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5 dead after powerful quake strikes in South Pacific

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Wednesday, February 6, 2013 - 8:56am

An 8.0-magnitude earthquake struck off the Solomon Islands in the South Pacific on Wednesday, triggering a tsunami that killed five people but didn't threaten the wider region.

Four elderly people and one child died after the roughly 1-meter (3-feet) high wave hit the Santa Cruz Islands, an eastern region of the Solomon Islands, said Augustine Bilve, a director at a hospital in Lata, the main town in the area.

The strong waves appeared to have caused damage and disruption at the local airport and nearby villages.

Bilve said that some patients were being relocated, but the hospital was intact.

"Our staff in Temotu province felt the quake and within five minutes there were a number of wave surges, which flooded the runway there," said Andrew Catford, the program director in the Solomon Islands for the humanitarian group World Vision.

Temotu province is another name for the Santa Cruz Islands.

World Vision said it was still trying to gauge the damage from the tsunami in the area, adding that "it is likely that several villages close to the airport have been severely impacted."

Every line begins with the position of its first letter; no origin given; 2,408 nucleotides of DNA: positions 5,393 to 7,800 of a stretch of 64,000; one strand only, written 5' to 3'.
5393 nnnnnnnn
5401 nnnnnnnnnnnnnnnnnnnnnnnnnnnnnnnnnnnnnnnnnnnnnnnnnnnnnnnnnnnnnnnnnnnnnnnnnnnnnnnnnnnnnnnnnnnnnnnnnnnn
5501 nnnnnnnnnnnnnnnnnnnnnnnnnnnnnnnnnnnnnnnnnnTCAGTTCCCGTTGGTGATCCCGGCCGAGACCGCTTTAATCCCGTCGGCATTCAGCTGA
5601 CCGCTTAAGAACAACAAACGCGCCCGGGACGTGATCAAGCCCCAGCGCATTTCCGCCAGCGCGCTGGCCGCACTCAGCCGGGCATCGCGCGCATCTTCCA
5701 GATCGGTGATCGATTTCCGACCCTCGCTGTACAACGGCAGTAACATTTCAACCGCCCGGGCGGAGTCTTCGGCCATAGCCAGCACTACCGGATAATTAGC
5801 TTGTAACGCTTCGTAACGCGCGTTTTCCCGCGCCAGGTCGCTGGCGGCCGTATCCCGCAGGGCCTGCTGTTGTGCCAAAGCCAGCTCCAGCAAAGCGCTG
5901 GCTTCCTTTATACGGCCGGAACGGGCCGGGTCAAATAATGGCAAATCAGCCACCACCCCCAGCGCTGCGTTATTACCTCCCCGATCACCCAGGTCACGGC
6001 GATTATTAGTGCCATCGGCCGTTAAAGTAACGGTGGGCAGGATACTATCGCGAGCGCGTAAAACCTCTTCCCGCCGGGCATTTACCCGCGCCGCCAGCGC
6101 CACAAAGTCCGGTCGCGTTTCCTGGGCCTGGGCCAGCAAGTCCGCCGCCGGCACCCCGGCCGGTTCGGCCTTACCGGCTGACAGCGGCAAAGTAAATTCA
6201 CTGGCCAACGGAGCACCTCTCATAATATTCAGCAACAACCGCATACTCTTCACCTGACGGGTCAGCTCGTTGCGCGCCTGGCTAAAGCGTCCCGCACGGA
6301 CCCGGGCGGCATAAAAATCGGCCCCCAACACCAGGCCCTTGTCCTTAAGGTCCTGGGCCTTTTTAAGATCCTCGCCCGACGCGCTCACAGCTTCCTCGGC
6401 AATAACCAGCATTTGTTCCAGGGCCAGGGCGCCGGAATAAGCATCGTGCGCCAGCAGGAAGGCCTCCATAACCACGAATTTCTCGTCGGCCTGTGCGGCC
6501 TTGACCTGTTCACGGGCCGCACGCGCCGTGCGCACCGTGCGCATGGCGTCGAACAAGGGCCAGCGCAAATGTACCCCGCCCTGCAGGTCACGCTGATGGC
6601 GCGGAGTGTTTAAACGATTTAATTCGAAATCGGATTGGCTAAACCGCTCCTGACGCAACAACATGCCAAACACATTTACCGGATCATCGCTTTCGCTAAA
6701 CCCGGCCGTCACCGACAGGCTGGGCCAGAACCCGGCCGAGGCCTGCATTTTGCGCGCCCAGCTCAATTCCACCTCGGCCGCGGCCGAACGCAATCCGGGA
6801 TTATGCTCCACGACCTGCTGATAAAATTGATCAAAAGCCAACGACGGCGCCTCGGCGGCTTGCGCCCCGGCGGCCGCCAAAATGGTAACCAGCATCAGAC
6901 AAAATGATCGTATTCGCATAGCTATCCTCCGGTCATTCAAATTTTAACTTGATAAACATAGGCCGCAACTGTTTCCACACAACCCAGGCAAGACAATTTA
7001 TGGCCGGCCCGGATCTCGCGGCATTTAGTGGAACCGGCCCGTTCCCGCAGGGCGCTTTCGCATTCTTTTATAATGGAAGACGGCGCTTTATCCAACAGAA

The Pacific Tsunami Warning Center initially issued a tsunami warning for several countries in the area, including Papua New Guinea and Fiji. But the center later canceled the alert after reassessing the relevant data.

It also called off a tsunami watch it had sent out for a larger number of countries in the region such as New Zealand, Australia and Indonesia.

The center of the quake was located near the Santa Cruz Islands, the U.S. Geological Survey (USGS) said. It was initially reported to be 3.6 miles deep, but that was later revised to a depth of 17.8 miles.

Precautionary measures taken in the region

Authorities elsewhere in the region took precautionary measures following news of the quake.

The New Zealand Ministry of Civil Defense and Emergency Management warned people along certain areas of the country's west coast to stay out of the water and away from the shore.

Japanese authorities issued advisories that small sea level changes could affect the country's entire eastern coastline Wednesday.

The New Caledonia High Commission in the capital of Noumea ordered the immediate evacuation of coastal residents on the eastern coast of New Caledonia and the Loyalty Islands.

The main quake was preceded by a 6.3-magnitude quake in the region and was followed by several others, the largest of which had a magnitude of 6.6, the USGS said.

In 2007, an 8.1-magnitude quake struck in the western part of the Solomon Islands, setting off a tsunami. At least 52 people died as a result of the disaster and thousands of others were left homeless.

CNN's Sarita Harilela, Jethro Mullen and Dave Alsup contributed to this report.

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